Running is unique in sports, I think: it is a deceptively "individual" sport. Sure, you can run alone but how is excellence measured? By time, yes, but time as marked in races and races are run when runners are pitted against one another. So why not train that way, too? Why not run with others from time to time to see what "time" results? (OK, bad pun. I know.) I have to say, I still love my solitary jaunts over trails and through neighborhoods, but these workouts with others have made me noticeably faster in only a few weeks. 
Me, with my new coach, Carl. 

The Strawberry Canyon Track Club is led by a remarkable coach, Carl Rose. I don't think I've ever worked with a coach (in any of the various sports I've tried) who is more dedicated to the practice than he is. No matter what ability level, he is solidly your coach, offering advice, workouts and any other random information you might require (I know, because I ask some odd questions. And you know, he can answer them, every single one.)


My 10k finish: a PR by 3 minutes. I'm doing sub-six minute pace here.

And so, in honor of the day we honor LOVE, I wanted to post a post about my team, my wonderful team who has welcomed me and let me train with them.  Thank you. And though cliché, I might say, "I love you all." And though we might not have been loving that workout tonight, I would not have done it so well with out you. 

Thank you, thank you. :) 

Sunday, February 6, 2011

40:20 becomes 37:08

I remember once not long ago a shoe salesman said I'd probably never break 40 minutes in the 10k distance. This was back when I lived in Reno and his shop was the only specialty running shop in town. And so, every 300-500 miles or so, when I'd go in for a new pair, I'd hear the same old thing: what have you been running? You probably won't ever do a sub-40 10k.

But today despite strong winds, I did. After three honest years of training and trying, I broke forty minutes in the 10k distance. I ran a 37:08. My fastest pace to date for any race distance. And though there are so many faster runners out there, I am proud of this accomplishment: proud because this is the beginning of a training cycle, proud because I stuck with it despite being told I never would (there seems to be no short supply of people willing to tell you what you can't do) and lastly, proud because for me, that's my fastest ever. 

I wish I had something wise to say, something that will stick around for a while and make you nod and think, yes that miles and pages girl, she is not only fast, but profoundly intelligent when it comes to all things running. In truth, however, all I got right now is hot damn!

So, run on, my friends.
Run. On.

 Stats:

Place Overall: 4
Place of Female runners: 2
Place Age Division: 1

Davis Stampede 10k Results

Friday, February 4, 2011

On Dedication: The Doubt-Ridden 10k

I've been doing 85 mile weeks since January (though last week was 89 miles) with consistent speed and tempo work since the marathon I ran in December; and yet I don't know if I can run a 10k on Sunday. Crazy? Yes. Why am I thinking this now? I have no idea.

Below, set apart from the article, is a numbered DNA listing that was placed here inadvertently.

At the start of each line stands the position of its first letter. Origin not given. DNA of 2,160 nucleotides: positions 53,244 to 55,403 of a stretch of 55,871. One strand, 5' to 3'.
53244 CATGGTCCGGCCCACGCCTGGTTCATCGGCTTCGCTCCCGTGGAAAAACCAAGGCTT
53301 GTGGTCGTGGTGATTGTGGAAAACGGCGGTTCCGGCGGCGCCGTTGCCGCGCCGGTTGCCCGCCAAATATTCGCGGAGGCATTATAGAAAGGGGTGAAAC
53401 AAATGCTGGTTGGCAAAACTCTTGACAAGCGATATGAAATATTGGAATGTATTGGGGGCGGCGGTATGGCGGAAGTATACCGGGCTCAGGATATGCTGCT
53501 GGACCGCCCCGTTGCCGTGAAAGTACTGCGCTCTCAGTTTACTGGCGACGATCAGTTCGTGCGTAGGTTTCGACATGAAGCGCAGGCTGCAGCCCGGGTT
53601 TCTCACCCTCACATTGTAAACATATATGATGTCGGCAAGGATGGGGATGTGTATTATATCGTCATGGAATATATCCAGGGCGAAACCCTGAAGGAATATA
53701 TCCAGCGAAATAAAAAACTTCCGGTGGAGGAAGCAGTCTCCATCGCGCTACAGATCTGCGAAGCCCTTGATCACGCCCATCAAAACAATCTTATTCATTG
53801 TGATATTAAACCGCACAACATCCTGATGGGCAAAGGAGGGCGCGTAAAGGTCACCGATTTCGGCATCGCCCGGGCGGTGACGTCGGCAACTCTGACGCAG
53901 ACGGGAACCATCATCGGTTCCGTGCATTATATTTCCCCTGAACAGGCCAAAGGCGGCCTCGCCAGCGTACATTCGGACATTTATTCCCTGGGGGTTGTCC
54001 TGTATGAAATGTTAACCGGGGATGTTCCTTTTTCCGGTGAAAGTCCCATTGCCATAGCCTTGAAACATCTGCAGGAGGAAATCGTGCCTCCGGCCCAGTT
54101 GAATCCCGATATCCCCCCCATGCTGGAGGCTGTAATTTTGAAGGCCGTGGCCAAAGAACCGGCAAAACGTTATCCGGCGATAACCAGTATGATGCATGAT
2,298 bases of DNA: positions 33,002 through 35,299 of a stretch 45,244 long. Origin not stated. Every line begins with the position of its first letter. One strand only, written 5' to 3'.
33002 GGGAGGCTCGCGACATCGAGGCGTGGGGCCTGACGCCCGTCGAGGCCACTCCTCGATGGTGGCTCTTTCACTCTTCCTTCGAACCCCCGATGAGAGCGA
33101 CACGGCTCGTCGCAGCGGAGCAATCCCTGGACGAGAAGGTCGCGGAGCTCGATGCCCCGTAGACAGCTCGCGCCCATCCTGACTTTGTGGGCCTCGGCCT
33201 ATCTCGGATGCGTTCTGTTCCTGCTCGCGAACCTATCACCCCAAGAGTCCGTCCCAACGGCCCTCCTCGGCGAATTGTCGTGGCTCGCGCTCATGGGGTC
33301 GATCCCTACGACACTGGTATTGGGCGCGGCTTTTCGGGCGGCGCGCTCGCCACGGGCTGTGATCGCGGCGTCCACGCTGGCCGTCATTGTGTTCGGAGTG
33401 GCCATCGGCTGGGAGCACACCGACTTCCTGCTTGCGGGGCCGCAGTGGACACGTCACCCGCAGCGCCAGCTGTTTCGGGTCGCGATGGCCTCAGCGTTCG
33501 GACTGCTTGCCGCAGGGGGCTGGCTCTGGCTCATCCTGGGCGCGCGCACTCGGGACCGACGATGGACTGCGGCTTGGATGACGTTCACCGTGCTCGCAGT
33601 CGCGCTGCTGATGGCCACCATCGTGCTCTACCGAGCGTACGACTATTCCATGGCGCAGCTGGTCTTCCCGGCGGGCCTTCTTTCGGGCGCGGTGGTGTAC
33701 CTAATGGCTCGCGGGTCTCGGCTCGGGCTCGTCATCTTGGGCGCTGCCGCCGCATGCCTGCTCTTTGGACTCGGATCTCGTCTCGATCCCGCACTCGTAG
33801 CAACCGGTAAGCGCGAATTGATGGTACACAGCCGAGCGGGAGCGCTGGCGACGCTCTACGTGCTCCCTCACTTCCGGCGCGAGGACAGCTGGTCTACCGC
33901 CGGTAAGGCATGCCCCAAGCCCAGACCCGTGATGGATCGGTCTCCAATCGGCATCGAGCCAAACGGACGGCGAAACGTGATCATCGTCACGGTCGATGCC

I met a friend in a cafe today whom I haven't seen in ages. We were both TAs in the same department when I was working through my first M.A. He asked me: "So what is going on in your life, outside of running and writing?" And I fumbled: "I...er... um...." I finally drug from my memory two days upon which I went to the De Young Museum in San Francisco to see exhibits featuring Impressionist and Post-Impressionist artwork. Most of what my mind recalled, however, was honestly pretty bland: I went to the grocery store. I put gas in my car. I read a lot of books (but that falls under the category of "writing" and was therefore not permissible to mention), I drank water consciously though not thirsty, I read book and film reviews. I listened to music-- mine and songs others have sent to me. This list caused me pause, and still does.

Wow. I am the most boring person on earth. Either that, or extremely dedicated.

I bring this moment to you because I am so afraid of this race on Sunday. What if I don't do so well? Will my dedication have been in vain? Perhaps that's what scares me: I don't want to lose the life I lead. Not yet, anyway. I WANT to be dedicated; I want to train hard, and I want to produce things of beauty (and yes, a race run well IS a type of beauty.) I don't want to race because, in my mind, I think I will fall short of my goal and that will mean that I should turn my attention to the things "life" is really composed of. But then I have to wonder, too, where this dualistic version of life came from. Why can't a life be what one wants it to be? Failure or not: if I want to run and write isn't it my choice to do so or not?

This calls to mind an author I read recently who suggested (among many other interesting ideas I have bouncing around in my head) that most people really don't want the lives they claim to want; they want to be prevented from living the lives they "want" so they don't have to actually live them. I wonder if having doubt-- and my doubt, at this particular moment-- is a manifestation of that. I say I want to be an elite runner and writer-- but would I rather say I want those things so that something-- in this case, doubt--- will "prevent" me from having them?